The Backlog Grooming meeting ensures your backlog is ready to go when it’s time for Sprint Planning. Done correctly the output will be a prioritised backlog with items that are understood by the team, of an adequate size and estimated. This means the Development team can more accurately select the appropriate number of items for their Sprint Backlog. This in turn means they should have a consistent Velocity, which leads to more accurate forecasting.

Scrum Events – The Sprint Retrospective

The Sprint Retrospective allows the team to inspect itself and adapt the Scrum process for the next Sprint. The meeting is time-boxed to 3 hours and involves the whole Scrum team.

We look at how the last Sprint performed with regard to

  • People
  • Processes
  • Relationships
  • Tools

We also identify what went well and what could be improved. This items can also be ordered in terms of importance.

Finally, the whole team collaborates to create a plan for the next Sprint. This details how the improvements that have been identified, will actually be implemented.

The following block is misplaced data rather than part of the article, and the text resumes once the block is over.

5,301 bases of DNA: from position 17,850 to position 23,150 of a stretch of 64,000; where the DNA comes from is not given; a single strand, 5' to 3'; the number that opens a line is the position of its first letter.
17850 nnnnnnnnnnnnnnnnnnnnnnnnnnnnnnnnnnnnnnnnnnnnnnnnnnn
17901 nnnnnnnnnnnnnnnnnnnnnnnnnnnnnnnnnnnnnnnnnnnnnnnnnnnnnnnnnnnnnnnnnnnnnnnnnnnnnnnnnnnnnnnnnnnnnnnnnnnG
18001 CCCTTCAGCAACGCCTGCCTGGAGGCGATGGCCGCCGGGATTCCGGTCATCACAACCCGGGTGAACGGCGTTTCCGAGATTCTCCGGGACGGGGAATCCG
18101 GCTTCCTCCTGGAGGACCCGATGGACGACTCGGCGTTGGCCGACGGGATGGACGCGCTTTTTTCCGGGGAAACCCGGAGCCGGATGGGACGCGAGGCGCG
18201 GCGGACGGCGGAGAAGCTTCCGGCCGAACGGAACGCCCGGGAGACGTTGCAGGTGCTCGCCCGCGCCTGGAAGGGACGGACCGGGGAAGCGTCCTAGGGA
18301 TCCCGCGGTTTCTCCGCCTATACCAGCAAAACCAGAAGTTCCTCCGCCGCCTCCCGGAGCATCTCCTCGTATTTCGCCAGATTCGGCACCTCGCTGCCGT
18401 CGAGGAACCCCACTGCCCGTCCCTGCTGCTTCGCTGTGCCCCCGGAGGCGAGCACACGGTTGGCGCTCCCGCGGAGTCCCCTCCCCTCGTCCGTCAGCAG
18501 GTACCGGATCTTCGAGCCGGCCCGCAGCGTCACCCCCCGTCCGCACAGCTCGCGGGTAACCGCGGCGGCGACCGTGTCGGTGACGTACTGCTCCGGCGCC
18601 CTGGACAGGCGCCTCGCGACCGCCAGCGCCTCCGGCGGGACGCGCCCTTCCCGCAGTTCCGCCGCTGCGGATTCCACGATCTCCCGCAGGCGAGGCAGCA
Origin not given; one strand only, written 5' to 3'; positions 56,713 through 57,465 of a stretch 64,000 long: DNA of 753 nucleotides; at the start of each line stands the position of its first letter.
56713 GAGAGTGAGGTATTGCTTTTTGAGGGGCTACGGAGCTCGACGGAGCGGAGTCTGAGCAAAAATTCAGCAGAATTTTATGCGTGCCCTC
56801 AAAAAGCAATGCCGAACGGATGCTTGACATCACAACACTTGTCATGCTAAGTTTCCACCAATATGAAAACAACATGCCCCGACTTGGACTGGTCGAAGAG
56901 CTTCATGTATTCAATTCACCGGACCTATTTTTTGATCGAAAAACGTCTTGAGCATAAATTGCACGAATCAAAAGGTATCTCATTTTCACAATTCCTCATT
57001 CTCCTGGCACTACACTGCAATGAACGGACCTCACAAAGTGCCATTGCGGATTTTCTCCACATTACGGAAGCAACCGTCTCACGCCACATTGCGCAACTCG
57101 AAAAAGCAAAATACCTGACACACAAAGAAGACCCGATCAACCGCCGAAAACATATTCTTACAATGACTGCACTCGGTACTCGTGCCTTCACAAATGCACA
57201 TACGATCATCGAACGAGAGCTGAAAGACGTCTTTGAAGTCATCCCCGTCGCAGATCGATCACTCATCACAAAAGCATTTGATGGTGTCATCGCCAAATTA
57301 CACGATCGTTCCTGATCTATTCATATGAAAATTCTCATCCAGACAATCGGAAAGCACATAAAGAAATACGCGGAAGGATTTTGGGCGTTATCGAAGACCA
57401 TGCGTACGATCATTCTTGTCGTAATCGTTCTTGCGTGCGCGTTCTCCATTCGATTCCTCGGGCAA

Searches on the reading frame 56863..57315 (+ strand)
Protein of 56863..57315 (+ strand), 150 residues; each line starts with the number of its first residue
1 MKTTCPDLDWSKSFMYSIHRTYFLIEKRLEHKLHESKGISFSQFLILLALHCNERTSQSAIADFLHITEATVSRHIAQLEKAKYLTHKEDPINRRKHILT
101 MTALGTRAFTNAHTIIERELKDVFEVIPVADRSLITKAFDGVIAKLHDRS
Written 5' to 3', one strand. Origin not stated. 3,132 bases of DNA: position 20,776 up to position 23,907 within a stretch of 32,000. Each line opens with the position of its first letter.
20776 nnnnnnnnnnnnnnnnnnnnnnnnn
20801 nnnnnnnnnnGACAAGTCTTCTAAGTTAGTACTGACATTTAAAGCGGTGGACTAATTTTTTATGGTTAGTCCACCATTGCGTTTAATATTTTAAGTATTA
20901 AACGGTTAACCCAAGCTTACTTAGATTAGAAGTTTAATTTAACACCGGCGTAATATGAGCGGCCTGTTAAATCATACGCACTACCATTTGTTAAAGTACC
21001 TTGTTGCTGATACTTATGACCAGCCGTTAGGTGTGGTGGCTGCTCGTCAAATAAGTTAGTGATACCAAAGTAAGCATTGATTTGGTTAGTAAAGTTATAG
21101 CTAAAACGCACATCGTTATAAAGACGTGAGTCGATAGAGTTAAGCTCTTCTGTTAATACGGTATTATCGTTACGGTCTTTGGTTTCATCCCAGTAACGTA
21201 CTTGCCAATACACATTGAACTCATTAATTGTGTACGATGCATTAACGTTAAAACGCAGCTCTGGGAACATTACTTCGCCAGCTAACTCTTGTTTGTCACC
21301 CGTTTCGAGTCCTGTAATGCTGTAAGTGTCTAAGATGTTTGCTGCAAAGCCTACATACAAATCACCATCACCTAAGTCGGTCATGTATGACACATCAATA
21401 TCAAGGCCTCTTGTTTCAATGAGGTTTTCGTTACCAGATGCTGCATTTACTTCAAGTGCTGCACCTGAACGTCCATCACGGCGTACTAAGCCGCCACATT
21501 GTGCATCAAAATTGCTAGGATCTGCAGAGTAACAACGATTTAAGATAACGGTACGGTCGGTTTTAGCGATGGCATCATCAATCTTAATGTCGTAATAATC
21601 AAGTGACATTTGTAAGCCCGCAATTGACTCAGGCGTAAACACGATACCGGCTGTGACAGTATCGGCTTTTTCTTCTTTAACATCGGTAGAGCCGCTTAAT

The role of the Scrum Master is to see how the Scrum process can be improved so that the team can fully benefit from it. They encourage the team to improve their development processes so that they are more effective in the next Sprint.

Using what we have learnt from the Sprint Review and Retrospective meetings, the team can adapt the Definition of Done. For example, perhaps a stakeholder who turned up to the Sprint Review was colour blind and the team had not tested for sufficient contract on text colours. The Definition of Done can be adapted to the include accessibility testing of the subsequent increment.


Although it is one of the shortest Scrum meetings, it is also one of the most important. It allows us to utilise the empiricism that Scrum offers, so every Sprint we have a formal opportunity to inspect and adapt.

In subsequent posts, we’ll look at some of the techniques that can be used during the Sprint Retrospective in order to facilitate discussion and learning.

Sprint Retrospective technique – Stop, Start and Continue

Here I’ll look at one of the practical techniques you can use to promote discussion and learning in your Sprint Retrospectives.


start stop continue

Start, Stop and Continue

In this technique, team members describe actions they think the team should Start, Stop and Continue doing.